First alligator of the day.
The North Fork of the St. Lucie River is a bit of Old Florida wilderness flowing through urban St. Lucie County. It was designated an aquatic preserve in 1972.
I joined friends yesterday afternoon on a 34-passenger pontoon boat with River Lilly Cruises for an informative guided nature tour.
The St. Lucie River is a 7-mile-long estuary linked to a coastal river system in St. Lucie and Martin counties in the Florida, United States. The St. Lucie River and St. Lucie Estuary are an “ecological jewel” of the Treasure Coast, central to the health and well-being of the surrounding communities. The river is part of the larger Indian River Lagoon system, the most diverse estuarine environment in North America with more than 4,000 plant and animal species, including manatees, oysters, dolphins, sea turtles and seahorses.
Further up the North Fork is the aquatic preserve. Click to investigate, zoom in, etc. We launched from River Park Marina.
Yellow-bellied sliders are the turtles we had as baby turtle pets back in the 1960s, keeping them on our tabletops in plastic aquariums with little plastic palm trees.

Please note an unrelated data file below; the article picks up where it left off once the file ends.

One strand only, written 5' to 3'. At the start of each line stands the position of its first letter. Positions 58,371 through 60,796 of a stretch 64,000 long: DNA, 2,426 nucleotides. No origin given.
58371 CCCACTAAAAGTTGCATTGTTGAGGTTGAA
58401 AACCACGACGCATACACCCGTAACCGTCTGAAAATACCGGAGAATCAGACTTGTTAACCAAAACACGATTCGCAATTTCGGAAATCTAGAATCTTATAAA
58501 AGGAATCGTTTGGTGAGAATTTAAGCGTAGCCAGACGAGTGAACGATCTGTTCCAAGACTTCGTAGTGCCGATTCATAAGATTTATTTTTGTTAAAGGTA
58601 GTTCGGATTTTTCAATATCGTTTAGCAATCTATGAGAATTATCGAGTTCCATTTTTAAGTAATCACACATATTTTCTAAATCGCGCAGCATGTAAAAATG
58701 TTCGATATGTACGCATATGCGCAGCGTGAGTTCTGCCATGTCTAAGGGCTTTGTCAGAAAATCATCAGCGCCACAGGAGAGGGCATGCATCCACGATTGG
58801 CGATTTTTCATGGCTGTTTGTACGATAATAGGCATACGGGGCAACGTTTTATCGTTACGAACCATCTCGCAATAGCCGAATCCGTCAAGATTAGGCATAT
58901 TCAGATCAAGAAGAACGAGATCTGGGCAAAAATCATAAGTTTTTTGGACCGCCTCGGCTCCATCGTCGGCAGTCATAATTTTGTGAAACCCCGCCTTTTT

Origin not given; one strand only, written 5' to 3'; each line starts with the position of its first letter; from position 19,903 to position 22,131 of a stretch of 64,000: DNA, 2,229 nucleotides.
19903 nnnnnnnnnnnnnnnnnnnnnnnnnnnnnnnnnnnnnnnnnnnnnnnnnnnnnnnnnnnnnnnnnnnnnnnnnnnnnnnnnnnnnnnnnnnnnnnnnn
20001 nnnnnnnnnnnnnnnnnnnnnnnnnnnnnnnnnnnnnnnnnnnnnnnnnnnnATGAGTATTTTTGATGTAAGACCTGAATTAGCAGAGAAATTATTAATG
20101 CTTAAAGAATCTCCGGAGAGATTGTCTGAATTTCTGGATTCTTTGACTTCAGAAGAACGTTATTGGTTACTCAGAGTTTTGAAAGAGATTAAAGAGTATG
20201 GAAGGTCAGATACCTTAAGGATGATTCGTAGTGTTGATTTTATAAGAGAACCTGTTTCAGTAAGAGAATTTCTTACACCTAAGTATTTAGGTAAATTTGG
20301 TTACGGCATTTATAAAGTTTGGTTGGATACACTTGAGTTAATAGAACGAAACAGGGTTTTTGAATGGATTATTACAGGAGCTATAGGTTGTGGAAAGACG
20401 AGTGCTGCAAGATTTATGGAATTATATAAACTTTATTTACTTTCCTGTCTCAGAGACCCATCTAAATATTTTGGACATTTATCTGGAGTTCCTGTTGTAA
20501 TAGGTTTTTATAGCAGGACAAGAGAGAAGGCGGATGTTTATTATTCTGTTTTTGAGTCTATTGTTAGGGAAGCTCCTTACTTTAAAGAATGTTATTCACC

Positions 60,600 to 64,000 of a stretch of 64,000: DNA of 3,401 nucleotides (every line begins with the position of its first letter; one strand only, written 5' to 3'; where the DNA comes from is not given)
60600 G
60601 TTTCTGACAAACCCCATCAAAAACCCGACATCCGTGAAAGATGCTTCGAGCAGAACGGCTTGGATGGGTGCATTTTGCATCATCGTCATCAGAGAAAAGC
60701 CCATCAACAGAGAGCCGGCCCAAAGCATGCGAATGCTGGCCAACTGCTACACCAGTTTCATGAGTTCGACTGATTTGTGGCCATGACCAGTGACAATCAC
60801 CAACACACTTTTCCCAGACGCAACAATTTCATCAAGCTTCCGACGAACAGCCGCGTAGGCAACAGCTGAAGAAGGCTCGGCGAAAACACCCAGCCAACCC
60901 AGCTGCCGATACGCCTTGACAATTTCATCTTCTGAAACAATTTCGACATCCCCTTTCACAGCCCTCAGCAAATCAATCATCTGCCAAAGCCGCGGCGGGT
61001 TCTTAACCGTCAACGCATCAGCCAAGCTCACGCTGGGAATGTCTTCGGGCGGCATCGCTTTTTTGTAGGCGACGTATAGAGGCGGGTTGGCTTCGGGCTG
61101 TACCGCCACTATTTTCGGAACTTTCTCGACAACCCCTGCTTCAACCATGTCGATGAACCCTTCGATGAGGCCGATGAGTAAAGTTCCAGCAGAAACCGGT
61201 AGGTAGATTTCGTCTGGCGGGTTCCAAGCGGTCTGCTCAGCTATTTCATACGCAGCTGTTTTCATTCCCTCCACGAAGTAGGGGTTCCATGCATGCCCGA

My best alligator photo. Lots of expression in that toothy reptile face.
We saw five gators, a couple of different kinds of turtles, a green iguana, leaping mullet, osprey, vultures, a yellow-crowned night heron, kingfishers, an anhinga, and many great blue herons. A few more photos on Flickr: North Fork of the St. Lucie River.
It was a beautiful, peaceful ride. I’m glad they saved this part of the river nearly half a century ago.
What will we wish we saved in another 50 years? The missing links of the The Florida Wildlife Corridor, for one thing. More habitat and green space, in general.
Do unto those downstream as you would have those upstream do unto you. – Wendell Berry